15. MANY FLUBS WERE NEVER CORRECTED.

Like most shows of that era, no one who worked on The Brady Bunch thought that the show would still be airing regularly over 40 years later after it had been cancelled. So sometimes little mistakes were left unfixed in the name of finishing an episode on schedule. After all, the show aired in the days before every home had a VCR, so who would notice something like the family leaving the house in a convertible and returning from the same errand in a station wagon? Or Jan’s hair mysteriously switching from a ponytail to loose around her shoulders repeatedly while the kids were building a house of cards? Those flubs and others—like a tired Susan Olsen sticking her tongue out as she exited a scene, thinking it was still a rehearsal—have become part of the show’s legend thanks to syndication, DVRs, and viewers with too much time on their hands.

10 Interesting Facts About Christopher Columbus That You Weren’t Taught in Class

When I was a little kid we were taught that Christopher Columbus discovered America… that he was a hero who went against conventional wisdom in his belief that the world wasn’t flat… and so many other things that were just not true!

Johanna and Top10zen present 10 Interesting Facts About Christopher Columbus That You Weren’t Taught in Class.  Here are three of my favorites…

His real name was not Christopher Columbus

The name Christopher Columbus is actually an Anglicized version of the actual name, Cristoforo Colombo, which he acquired in Genoa, his birthplace. The name has also been translated to other languages, and hence we have instances like the Spanish version Cristóbal Colón and the Swedish version Kristoffer Kolumbus. Strikingly, even the name given to him in Genoa is not definite, as supporting historical credentials are rare.

Columbus was a cheapskate

While embarking on his voyage in 1492, Columbus pledged an award of gold to the person who would be the first to see land. Rodrigo de Triana, a sailor, was the first one to view land on 12th October, 1492. He actually sighted what is presently an island in Bahamas named San Salvador by Columbus. Unfortunately, Rodrigo was never given the reward, because Columbus cleverly kept the gold to himself, telling the others that the previous night, he could see some blurred light but had not revealed it because the light was hazy.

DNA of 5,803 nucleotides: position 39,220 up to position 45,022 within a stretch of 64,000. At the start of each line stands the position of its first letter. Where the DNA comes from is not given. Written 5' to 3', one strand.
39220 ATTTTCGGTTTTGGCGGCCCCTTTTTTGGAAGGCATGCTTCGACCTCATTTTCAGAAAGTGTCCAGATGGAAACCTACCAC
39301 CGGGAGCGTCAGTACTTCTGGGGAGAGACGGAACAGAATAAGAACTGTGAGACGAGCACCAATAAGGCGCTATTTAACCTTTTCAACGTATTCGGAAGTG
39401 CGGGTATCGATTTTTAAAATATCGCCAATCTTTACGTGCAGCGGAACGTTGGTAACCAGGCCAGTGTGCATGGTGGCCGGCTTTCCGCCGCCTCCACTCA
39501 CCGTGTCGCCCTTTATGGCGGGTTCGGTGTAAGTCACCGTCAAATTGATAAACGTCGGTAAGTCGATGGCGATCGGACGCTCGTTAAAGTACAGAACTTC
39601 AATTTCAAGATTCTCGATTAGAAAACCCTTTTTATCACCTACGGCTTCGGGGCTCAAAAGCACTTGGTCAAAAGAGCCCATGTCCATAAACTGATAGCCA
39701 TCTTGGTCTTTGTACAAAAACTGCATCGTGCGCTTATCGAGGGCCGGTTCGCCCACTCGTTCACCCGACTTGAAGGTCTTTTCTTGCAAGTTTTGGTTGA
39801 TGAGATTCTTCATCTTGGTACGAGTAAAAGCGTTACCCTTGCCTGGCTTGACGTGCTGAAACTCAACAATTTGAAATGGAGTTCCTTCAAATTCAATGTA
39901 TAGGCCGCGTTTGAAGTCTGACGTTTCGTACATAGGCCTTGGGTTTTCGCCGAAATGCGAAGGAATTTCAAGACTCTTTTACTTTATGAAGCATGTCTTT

Nobody knows where Columbus’ remains are

Columbus’ death occurred in Spain in the year 1506 where his remains were placed until 1527 when they were moved to Santo Domingo. There his remains were kept until 1795 after which they were allegedly sent to Havana. In the year 1898, the remains were believed to have returned to Spain, but astonishingly, a box bearing the name of Columbus and filled with bones was uncovered in Santo Domingo. Ever since then both Santo Domingo and Seville in Spain claim to possess Columbus’ remains. Interestingly, in each of the cities, the concerned bones have been kept in highly structured mausoleums.

50 Things We Learned from “The Rundown Commentary” with Peter Berg and the Rock

Rob Hunter and Film School Rejects present 50 Things We Learned from The Rundown Commentary with Peter Berg and the RockHere are three of my favorites…

2. Arnold Schwarzenegger’s cameo wasn’t planned, but when he joined Johnson for lunch on set one day Berg was able to “twist his arm” into making a brief appearance. “He flew himself to New Jersey,” says Berg. “And met with the Jamoans,” adds Johnson.

13. Both men express their love for Walken with Berg pointing out that he’s just as much of an entertaining genius off camera. Like Lucking, Walken also apparently scared Scott on occasion. “He kept walking up to Seann,” recalls Berg, “looking at him and kind of getting up close and saying ‘Do you steam? I love to steam. Do you want to steam?’”

23. Johnson says the two parts of the film most mentioned to him in public are the “Option A, option B” bit and Travis’ “Thunder and Lightning” shtick. Berg agrees and shares that he was — surprise — at a high school football game in Texas the week before and witnessed the cheerleaders having a playful “Thunder and Lightning” fight. “Were they paying attention to the game?” asks Johnson.

15 Things You Might Not Know About “Thelma & Louise”

Roger Cormier and Mental_Floss present 15 Things You Might Not Know About Thelma & Louise. Here are three of my favorites…

3. GEORGE CLOONEY AUDITIONED FIVE TIMES TO PLAY J.D.

Clooney was on the short list for the role that eventually went to Brad Pitt, and became his big break. “The funniest thing is, I didn’t watch that movie for a long time,” Clooney admitted during a Q&A at the Telluride Film Festival. “I was really stuck doing a lot of bad TV at that time. And I had auditioned and auditioned, and it got right down to Brad and I, and he got it. And I just couldn’t watch that movie for a couple of years … When I saw it, I thought actually that was the right choice. [Brad] was really good in it…”